In the SF Chronicle, Matthew Stannard explains how the United States might go about attacking Iran:
A B-2A Spirit thunders down the aging airstrip of Whiteman Air Force Base and takes off, curving east over the rolling forests of Missouri. It flies past the empty silos where Minuteman nuclear missiles slumbered through all the long years of the Cold War, past the nation's capital, across the Atlantic Ocean, to where the first of three giant KC-135R Stratotankers it will encounter in the long night waits with fresh fuel.Note that the article doesn’t start by saying “George W. Bush calls the Pentagon,” before proceeding tediously – but instructively – through the chain of command. Instead, the protagonist is a machine.
This impersonal, pseudo-objective approach is popular among journalists who are obliged to describe or promote political crimes. (Stannard even manages to anthropomorphize the Minuteman missiles.) Somehow, downplaying human agency is supposed to indicate sober neutrality, rather than subjectivity gone berserk. There’s no conspiracy, of course; it’s simply the path of least resistance in a highly imitative field that rewards puerility.
The human events after the attack are missing, too, but that's no surprise. An article in which the take-off of a bomber were described down to the chemistry of fuel ignition would never be half so thorough about the process of bleeding to death.
And why should it? Everyone knows that people die in wars. And what everyone knows, there’s no need to discuss.
Having put readers in the proper frame of mind, Stannard goes on to explore the options for attacking Iran, and presents a new (to me, anyway) theory of warfare:
[S]ome analysts say there is little point in limiting the strikes.This is an astonishing thing to believe, and I’d think the average reader would be curious about why Mr. Teekell believes it. But there’s no explanation. All we know for certain is that it’s the opinion of a Serious Person.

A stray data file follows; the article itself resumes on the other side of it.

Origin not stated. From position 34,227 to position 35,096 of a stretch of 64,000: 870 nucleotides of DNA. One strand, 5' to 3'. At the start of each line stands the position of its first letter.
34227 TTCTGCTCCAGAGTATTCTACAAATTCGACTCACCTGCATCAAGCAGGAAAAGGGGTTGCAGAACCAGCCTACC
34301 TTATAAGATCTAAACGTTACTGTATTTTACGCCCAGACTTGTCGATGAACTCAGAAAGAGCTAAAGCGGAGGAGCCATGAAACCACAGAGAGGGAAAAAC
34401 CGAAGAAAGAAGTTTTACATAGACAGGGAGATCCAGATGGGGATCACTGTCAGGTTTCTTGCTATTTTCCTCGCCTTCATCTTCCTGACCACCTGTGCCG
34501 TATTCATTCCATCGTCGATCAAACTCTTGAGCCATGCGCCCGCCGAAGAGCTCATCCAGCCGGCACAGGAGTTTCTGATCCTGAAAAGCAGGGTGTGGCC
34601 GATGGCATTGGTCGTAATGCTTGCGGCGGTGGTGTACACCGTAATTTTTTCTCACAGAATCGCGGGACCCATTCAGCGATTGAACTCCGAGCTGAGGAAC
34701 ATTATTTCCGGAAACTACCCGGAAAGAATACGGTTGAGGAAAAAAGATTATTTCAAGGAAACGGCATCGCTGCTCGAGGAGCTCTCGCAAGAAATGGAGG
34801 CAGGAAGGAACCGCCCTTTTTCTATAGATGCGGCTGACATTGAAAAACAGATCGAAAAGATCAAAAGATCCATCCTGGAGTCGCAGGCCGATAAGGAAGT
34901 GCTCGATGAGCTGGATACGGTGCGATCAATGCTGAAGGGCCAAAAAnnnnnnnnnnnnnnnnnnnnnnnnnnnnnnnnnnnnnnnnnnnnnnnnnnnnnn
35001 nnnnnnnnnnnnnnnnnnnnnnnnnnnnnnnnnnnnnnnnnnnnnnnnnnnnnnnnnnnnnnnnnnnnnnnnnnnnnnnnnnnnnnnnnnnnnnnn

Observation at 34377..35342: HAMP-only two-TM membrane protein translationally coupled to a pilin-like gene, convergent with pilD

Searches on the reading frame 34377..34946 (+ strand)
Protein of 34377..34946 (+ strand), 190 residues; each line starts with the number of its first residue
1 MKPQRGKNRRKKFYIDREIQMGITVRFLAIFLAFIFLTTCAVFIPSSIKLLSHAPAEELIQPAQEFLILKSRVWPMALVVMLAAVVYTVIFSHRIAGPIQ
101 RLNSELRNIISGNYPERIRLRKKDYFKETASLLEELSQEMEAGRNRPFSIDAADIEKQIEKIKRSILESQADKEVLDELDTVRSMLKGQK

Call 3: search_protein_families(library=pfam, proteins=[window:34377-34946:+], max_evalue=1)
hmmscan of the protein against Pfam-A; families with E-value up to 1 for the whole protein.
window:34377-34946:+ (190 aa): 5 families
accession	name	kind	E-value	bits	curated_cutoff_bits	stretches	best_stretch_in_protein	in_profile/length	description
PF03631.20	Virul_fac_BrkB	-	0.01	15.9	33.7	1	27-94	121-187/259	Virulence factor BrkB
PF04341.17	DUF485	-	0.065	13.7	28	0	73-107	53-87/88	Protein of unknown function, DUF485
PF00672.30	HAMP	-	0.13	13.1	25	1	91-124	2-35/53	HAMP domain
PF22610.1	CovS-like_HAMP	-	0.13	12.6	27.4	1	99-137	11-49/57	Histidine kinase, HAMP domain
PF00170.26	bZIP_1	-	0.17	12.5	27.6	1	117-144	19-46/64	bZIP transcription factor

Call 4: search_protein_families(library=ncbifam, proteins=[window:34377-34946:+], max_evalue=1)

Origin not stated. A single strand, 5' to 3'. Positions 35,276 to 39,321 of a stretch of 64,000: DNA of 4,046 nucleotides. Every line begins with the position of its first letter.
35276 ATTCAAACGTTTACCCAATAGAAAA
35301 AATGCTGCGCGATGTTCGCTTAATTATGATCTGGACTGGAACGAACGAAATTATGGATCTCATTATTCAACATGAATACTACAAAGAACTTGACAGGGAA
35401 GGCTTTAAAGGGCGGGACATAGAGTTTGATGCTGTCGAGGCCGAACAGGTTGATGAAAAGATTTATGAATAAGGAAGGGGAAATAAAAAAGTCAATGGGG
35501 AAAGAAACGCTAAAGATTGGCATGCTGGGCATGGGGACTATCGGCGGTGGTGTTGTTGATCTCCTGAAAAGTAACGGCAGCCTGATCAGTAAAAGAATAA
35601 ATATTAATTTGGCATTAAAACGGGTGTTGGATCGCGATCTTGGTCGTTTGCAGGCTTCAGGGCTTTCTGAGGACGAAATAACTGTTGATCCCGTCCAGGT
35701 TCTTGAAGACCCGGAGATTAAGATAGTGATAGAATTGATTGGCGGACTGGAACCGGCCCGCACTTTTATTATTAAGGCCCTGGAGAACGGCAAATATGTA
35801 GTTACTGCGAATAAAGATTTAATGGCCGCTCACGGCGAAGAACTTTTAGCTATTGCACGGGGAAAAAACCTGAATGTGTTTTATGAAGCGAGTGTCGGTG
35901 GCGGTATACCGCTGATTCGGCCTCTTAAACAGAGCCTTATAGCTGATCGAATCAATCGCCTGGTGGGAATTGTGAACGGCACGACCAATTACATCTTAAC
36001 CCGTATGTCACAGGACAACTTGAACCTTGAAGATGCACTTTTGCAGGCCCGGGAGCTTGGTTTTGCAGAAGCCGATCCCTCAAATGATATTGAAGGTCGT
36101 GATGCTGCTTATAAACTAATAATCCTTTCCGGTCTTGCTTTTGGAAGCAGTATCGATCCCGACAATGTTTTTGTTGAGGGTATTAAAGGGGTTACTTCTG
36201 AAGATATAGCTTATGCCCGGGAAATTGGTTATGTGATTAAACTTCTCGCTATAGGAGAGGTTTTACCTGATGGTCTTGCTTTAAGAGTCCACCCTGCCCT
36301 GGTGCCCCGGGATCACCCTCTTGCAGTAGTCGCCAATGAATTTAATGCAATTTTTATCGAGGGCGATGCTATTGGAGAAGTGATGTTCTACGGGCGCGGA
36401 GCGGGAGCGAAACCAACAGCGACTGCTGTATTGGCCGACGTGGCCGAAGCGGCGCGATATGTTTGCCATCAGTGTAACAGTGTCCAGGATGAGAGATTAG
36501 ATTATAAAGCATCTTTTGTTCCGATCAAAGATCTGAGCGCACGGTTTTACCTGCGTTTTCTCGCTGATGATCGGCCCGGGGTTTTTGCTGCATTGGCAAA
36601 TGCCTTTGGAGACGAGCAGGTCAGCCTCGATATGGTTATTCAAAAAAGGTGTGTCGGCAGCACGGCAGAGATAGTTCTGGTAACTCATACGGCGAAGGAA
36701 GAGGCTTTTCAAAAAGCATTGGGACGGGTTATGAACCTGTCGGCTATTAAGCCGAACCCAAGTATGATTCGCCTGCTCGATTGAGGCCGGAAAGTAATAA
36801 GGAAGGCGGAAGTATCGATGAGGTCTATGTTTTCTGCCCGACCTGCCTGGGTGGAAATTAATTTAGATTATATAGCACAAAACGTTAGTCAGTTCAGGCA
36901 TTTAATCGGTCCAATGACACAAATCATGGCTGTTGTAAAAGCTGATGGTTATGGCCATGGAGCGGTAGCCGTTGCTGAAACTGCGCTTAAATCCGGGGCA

"There's no difference between bombing one site and bombing 1,000 sites, politically," said Andrew Teekell, a security analyst at Stratfor, a private intelligence consultant.
To be fair, the article also says:
The grim features of each option facing the United States if it chooses to fight leave many analysts arguing that there is no military solution to the Iran crisis.Still, there’s no discussion of the legality of attacking Iran, and no mention of its possible effect on our standing in the world (which, despite BushCo’s efforts, can indeed sink lower). In media discussions of "the Iraq crisis," the legality of preemptive attack was at least addressed, however tangentially and dishonestly. But now, BushCo’s thrilling success in Iraq has apparently answered all such concerns, and the only question that matters is how best to use our power to get what we want.
Which is a very interesting thing to contemplate in a week when Bill Frist has embraced the Taliban, and North Korea has announced a plan to test its nuclear weapons, and Iraq continues its descent into civil war.